COLUMBIA, MO. — While Dr. James Cook decided early on in life to tackle joint replacements, it was a circuitous route—a path that involved
professional water skiing, substitute teaching and a man named Robert Gordon—that led him to the brink of a major discovery.
After years of research, Cook and his team have engineered functional biologic joints. Those joints have been implanted successfully
in research rabbits and dogs and a small number of clinical canine patients. Some day, Cook and his team hope the same technology
can be used for humans.
"So far the outcomes have been very good, and we feel that the technology is ready for clinical trials," Cook says. "We hope
to do more canine patients that really need this technology and eventually get it into humans."
While Cook says the technology appears ready, safe and effective, they have just started with the FDA-approval process. A
process that could take seven to 10 years, he says.
"If we are successful, it would absolutely revolutionize orthopedics and delivery of care for patients with arthritis," he
says. "Instead of metal and plastic joints that wear out, cannot sustain high-level athletic function and can have major complications,
the biologic joints would be replacing arthritic joints with 'new, young' completely functional cartilage and bone."
Joints and how they work have captivated Cook since he watched his grandfather—Robert Gordon—use crutches, canes and eventually
Cook calls his grandfather an "amazing man."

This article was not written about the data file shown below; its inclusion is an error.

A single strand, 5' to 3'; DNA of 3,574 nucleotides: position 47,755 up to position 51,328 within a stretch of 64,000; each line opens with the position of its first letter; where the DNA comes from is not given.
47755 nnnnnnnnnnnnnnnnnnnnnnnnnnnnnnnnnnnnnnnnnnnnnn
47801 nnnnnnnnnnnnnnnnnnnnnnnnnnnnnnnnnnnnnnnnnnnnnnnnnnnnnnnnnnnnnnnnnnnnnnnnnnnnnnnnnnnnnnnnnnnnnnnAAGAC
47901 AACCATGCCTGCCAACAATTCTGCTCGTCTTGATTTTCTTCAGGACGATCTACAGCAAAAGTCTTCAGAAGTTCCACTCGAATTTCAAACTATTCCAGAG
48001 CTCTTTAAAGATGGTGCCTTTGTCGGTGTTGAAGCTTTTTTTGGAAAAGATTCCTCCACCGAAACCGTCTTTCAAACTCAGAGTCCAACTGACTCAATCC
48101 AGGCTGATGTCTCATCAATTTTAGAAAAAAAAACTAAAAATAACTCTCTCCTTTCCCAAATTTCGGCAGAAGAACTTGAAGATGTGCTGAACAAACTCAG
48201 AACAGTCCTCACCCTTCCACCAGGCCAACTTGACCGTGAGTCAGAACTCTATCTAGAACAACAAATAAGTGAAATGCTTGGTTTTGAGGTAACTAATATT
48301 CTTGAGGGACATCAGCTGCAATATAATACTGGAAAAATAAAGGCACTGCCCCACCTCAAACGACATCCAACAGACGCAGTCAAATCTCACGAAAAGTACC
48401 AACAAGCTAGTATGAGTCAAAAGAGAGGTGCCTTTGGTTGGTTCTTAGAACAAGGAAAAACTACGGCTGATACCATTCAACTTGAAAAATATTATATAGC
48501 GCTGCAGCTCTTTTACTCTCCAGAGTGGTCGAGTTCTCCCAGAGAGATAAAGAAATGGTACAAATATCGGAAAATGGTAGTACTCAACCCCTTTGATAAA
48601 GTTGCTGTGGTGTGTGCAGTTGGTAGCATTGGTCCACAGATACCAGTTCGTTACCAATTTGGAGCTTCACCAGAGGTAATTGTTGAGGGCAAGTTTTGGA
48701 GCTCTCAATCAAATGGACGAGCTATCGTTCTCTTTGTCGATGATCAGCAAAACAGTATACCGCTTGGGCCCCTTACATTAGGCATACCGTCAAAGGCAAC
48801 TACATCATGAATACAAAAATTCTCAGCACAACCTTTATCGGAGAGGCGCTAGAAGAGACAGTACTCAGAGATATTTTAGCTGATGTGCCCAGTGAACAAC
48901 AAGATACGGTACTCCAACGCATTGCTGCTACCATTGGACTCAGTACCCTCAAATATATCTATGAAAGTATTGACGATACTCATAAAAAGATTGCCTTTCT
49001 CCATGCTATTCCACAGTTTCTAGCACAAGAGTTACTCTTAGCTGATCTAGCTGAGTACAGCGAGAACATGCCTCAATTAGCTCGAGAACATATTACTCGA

"He was a self-made businessman who, with a high school education, went from sweeping the shop floors to being the president
of a large pneumatic tool company," Cook says. "He helped raise me as my father was not in the picture.
"He had seven knee replacement surgeries in his life, so I grew up seeing him go through surgeries and helping him rehab by
going on bicycle rides where we would talk about life—he would teach me all kinds of things," Cook says. "So, from as early
as I can remember, I wanted to help him by curing arthritis and/or finding better ways to treat knee problems than metal and
Growing up in Ohio, Indiana, Illinois and Florida, Cook says he had every animal imaginable—dogs, cats, horses, lizards, alligators
and sheep. "I never thought about being a veterinarian until after college," he says. "I always had the thought about orthopedics,
but always thought it would be via the doctor route."
Veterinary school remained on the back burner for awhile as Cook embraced his first career—water skiing.
"I started water skiing when I was 4 years old, thanks to my grandpa and uncles, and had some talent for it," he says.
By the time he was 16 years old, Cook reached the highest level of amateur status and went to Florida State University to
be on the water-skiing team. At that point, coming from a family of teachers, he studied education and planned to pursue a
After two years of college skiing, Cook turned pro. He finished his degree in mathematics education and then skied professionally
while working as a carpenter for four years.
Life had other plans, and after two severe injuries, Cook moved to St. Louis where his sister Julie lived.
"I was substitute teaching, waiting tables and doing odd jobs as a carpenter when I got a full-time job as an animal control
officer," he says.
It was there that he met veterinarian Dan Knox.
"He showed me what a neat profession veterinary medicine is and got me hooked up with a St. Louis practice where I worked
as a volunteer kennel boy and assistant," Cook says.
Veterinarians at the practice told him about the specialties in veterinary medicine, including orthopedics.